Like many Black children who grew up in Canada in the mid-80s and early 90s, I was raised with the idea that making your parents proudest meant becoming a doctor or a lawyer. It didn’t matter if your family descended from 18th century Black Loyalists or 19th century African American Refugees, or if your parents had recently immigrated from the Caribbean or Africa to serve as working class labourers or foreign-trained professionals, or to find greater safety and security.
Law and legal issues
The pollster Nik Nanos claimed in June that climate change would be “one of the defining battle grounds” this election. “More important than jobs, more important than health care, more important than immigration.” In July, Abacus Data put climate change in third spot behind health care and cost of living, the latter an important issue (with the environment) for the two-thirds of voters from the millennial and gen-X cohorts.
This report examines how Nova Scotia’s protections for workers compare to other provinces and territories in Canada.
(HALIFAX, NS)—A new report, A Rising Tide to Lift All Boats: Recommendations for Advances to Nova Scotia’s Labour Standards Code, from the Canadian Centre for Policy Alternatives–Nova Scotia office examines how Nova Scotia’s protections for workers compare to other provinces and territories in Canada.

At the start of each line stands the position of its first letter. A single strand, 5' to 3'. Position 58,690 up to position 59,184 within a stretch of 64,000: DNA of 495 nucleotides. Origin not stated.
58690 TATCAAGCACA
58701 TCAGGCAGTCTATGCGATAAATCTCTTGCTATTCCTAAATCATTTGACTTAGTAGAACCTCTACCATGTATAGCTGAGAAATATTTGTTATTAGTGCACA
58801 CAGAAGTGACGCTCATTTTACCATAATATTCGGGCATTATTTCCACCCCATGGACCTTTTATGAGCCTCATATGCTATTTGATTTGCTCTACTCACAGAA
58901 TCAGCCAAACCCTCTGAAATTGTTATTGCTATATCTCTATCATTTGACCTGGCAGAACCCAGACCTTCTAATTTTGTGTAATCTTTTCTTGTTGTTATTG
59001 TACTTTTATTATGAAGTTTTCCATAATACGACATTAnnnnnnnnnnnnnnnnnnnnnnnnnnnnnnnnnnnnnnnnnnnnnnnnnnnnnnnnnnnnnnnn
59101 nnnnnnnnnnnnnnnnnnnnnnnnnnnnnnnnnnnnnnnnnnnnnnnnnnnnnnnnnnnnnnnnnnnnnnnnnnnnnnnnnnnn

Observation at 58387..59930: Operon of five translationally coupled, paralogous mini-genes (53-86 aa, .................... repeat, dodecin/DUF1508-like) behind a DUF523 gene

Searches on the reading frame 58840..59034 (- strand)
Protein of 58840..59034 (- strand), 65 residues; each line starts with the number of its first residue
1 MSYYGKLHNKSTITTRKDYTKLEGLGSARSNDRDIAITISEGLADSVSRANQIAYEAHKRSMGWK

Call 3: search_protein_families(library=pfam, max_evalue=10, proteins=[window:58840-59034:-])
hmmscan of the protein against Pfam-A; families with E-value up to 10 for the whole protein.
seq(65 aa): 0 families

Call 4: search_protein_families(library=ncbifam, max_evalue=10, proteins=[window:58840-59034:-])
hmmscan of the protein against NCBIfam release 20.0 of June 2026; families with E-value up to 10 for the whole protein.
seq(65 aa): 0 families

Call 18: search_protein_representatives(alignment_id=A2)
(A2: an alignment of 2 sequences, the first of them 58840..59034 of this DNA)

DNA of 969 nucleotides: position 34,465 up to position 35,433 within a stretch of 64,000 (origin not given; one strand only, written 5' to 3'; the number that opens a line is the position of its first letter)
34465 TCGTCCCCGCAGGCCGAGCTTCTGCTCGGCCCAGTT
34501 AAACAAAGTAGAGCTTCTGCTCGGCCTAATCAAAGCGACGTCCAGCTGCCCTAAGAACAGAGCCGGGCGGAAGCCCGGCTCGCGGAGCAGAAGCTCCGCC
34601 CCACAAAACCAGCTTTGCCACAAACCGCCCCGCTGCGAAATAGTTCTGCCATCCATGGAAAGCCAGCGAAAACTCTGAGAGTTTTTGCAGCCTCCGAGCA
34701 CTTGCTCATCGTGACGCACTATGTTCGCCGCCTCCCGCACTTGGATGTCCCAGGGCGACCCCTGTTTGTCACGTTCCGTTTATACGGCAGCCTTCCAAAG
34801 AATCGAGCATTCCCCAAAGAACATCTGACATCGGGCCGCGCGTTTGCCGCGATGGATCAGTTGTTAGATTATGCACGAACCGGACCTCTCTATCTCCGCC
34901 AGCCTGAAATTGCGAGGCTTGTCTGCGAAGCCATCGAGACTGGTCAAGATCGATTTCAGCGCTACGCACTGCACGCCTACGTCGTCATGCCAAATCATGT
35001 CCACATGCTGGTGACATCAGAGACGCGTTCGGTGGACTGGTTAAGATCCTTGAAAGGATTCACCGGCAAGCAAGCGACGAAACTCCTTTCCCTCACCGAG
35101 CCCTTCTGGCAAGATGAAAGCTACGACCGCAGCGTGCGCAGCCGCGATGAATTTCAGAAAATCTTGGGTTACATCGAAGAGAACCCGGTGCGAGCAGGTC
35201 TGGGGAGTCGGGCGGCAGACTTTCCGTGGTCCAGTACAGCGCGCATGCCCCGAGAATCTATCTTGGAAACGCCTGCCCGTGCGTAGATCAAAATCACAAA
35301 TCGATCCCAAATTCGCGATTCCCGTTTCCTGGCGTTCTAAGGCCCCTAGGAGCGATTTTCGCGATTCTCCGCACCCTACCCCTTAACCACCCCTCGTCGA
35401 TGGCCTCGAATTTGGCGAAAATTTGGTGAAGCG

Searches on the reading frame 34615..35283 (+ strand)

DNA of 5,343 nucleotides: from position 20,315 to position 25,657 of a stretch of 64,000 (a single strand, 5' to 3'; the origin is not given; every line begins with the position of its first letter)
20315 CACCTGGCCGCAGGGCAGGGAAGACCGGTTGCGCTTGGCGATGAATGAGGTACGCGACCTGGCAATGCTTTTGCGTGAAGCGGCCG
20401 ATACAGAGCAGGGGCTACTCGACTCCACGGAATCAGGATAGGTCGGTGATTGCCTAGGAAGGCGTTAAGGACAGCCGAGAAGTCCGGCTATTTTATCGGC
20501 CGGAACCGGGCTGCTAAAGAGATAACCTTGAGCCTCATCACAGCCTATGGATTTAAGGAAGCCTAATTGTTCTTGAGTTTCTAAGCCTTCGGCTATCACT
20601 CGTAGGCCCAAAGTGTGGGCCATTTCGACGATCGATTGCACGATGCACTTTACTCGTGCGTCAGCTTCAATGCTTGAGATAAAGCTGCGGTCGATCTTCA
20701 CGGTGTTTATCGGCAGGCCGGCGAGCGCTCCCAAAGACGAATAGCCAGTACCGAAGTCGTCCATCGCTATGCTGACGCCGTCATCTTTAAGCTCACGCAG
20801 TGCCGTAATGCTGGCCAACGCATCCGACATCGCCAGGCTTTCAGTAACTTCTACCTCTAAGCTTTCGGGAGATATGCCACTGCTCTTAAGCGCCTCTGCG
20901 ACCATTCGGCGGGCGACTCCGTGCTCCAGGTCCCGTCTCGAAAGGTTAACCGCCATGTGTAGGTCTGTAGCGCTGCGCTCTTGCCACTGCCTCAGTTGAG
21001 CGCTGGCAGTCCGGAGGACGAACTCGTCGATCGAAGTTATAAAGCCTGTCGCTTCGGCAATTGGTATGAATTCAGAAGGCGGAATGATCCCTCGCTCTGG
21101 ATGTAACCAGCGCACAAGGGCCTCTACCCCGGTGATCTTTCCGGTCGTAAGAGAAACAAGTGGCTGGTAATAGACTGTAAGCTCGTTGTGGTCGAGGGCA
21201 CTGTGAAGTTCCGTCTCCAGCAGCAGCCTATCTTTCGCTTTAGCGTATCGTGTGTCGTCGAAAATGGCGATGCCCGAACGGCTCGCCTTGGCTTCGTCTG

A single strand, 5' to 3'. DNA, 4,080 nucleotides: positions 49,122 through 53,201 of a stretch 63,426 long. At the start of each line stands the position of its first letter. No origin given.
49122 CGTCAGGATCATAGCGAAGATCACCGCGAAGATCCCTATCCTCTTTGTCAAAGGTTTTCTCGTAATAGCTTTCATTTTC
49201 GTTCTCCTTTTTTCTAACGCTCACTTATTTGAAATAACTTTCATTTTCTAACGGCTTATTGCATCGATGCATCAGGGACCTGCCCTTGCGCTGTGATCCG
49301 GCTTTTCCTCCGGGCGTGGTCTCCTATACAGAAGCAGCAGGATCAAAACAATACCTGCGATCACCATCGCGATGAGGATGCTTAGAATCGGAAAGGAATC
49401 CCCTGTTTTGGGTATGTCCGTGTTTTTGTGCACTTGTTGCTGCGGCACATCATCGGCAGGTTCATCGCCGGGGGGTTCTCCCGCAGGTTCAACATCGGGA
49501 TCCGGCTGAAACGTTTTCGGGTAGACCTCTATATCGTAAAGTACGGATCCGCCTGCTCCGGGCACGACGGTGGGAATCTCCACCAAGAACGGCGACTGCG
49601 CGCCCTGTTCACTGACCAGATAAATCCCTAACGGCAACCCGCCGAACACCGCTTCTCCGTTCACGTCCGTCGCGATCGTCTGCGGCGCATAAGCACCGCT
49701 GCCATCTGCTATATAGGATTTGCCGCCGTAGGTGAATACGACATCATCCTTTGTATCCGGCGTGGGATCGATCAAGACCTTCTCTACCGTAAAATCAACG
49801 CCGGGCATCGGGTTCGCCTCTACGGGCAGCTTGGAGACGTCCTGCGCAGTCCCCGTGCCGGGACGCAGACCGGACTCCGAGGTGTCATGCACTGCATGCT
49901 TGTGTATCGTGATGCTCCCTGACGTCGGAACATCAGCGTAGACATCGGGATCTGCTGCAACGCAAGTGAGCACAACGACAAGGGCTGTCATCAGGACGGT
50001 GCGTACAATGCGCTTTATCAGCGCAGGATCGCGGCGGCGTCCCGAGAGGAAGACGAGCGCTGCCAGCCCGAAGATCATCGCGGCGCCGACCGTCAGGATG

Surveillance capitalism is a large undertaking. A technical one. Sensors in our homes and on our bodies connect to towers and cables running to massive computer centres doing the data processing. A built world meant to collect, command and control our habits, and vested in a few companies.
In 2018, Minister of Canadian Heritage Mélanie Joly proudly proclaimed that Canada successfully negotiated a cultural exemption in the Trans-Pacific Partnership, a Harper-era multilateral trade deal rebranded “Comprehensive and Progressive" (CPTPP) by the Trudeau government. In 1987, Flora MacDonald, then Mulroney’s minister of communications, made the same claim at the conclusion of the Canada–United States Free Trade Agreement (CUSFTA) negotiations. Neither minister was being entirely honest.
Six years ago, documents obtained under the Access to Information Act revealed that federal spy agencies had covertly monitored several groups that had expressed opposition to the proposed Northern Gateway pipeline project, including Leadnow, Dogwood, the Council of Canadians, ForestEthics (now Stand.earth), the Sierra Club Canada, and Idle No More. The documents show CSIS—Canada’s national spy agency—and the RCMP working to protect the private interests of oil and gas companies while casting the aforementioned advocacy groups as appropriate targets of surveillance.
Illustration by Kathleen Fu
Illustration by Eagleclaw Bunnie